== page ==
One craft course in your primary genre [3 credits]
ENG523 The Craft of Creative Writing: Multiple Genres

This course may substitute for any other craft course for students specializing in any genre. Students will be introduced to the craft of poetry, fiction, and non-fiction, and will also be introduced to the workshop method and given instruction on sending out work for publication.

3
ENG581 The Craft of Fiction

This is a required course for MFA students specializing in fiction. Students will experiment with creating scene, sense of place, summary, dialogue, framing, flashbacks, and transitions. Students will be introduced to the workshop method and given instruction on sending work out for publication.

3
ENG582 The Art and Craft of Narrative

Readings and writing in this multi-genre course will focus on constructing narratives in fiction, nonfiction, poetry or writing for children. Students will be introduced to the workshop method and given instruction on sending work out for publication.

3
ENG583 The Art and Craft of the Lyric

Readings and writing in this multi-genre course will focus on writing lyrically in poetry and prose. Students will be introduced to the workshop method and given instruction on sending work out for publication.

3

Primary genre craft course must be taken during the fall of student's first year. Craft courses are

Prerequisites(s): for all workshops of any genre.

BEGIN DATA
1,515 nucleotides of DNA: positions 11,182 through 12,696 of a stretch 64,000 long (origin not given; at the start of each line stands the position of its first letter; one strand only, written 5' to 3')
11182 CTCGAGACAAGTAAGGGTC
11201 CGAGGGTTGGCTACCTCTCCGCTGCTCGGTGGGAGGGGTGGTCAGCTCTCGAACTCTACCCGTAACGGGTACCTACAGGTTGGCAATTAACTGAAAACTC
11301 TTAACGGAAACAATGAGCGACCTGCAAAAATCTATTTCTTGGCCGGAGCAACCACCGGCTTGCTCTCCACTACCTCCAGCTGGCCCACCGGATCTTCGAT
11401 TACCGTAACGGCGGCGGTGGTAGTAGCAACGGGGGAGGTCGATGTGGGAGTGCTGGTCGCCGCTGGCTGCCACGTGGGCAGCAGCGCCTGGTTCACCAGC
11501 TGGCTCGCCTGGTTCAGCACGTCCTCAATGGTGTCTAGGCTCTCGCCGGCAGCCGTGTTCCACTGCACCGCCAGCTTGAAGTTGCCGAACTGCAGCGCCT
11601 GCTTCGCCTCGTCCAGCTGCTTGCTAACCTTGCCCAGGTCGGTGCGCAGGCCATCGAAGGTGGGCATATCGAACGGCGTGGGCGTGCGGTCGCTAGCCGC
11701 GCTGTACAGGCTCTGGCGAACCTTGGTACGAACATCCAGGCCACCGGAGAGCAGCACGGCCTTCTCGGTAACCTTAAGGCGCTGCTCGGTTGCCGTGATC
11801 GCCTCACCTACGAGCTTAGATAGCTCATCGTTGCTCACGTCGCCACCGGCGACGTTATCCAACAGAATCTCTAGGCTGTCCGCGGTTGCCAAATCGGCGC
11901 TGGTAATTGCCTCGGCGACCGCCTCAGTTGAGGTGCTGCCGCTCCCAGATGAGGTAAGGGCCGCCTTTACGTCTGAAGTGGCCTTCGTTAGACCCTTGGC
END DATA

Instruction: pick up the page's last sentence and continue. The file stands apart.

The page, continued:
One readings course in student's primary genre (3) chosen from the following:

ENG531 Readings in Contemporary Lyricism

This course is a graduate seminar focusing on the close reading of text from various genres (poetry, fiction, nonfiction, and children's writing) that use lyricism as a primary craft device. Designed to complement the craft workshop, this course or Readings in Contemporary Narrative is required for all MFA students.

3
ENG532 Readings in Prose and Poetry

This course is a graduate seminar focusing on the close reading of prose and poetry drawn primarily from the modern and contemporary periods. Designed to complement the craft workshops, this course is required of all MFA students.

3
ENG533 Readings in Contemporary Narrative

This course is a graduate seminar focusing on the close reading of narrative texts from several genres (fiction, nonfiction, poetry, and children's writing), drawn from modern and contemporary periods. Designed to complement craft workshops, this course or Readings in the Contemporary Lyric is required of all MFA students.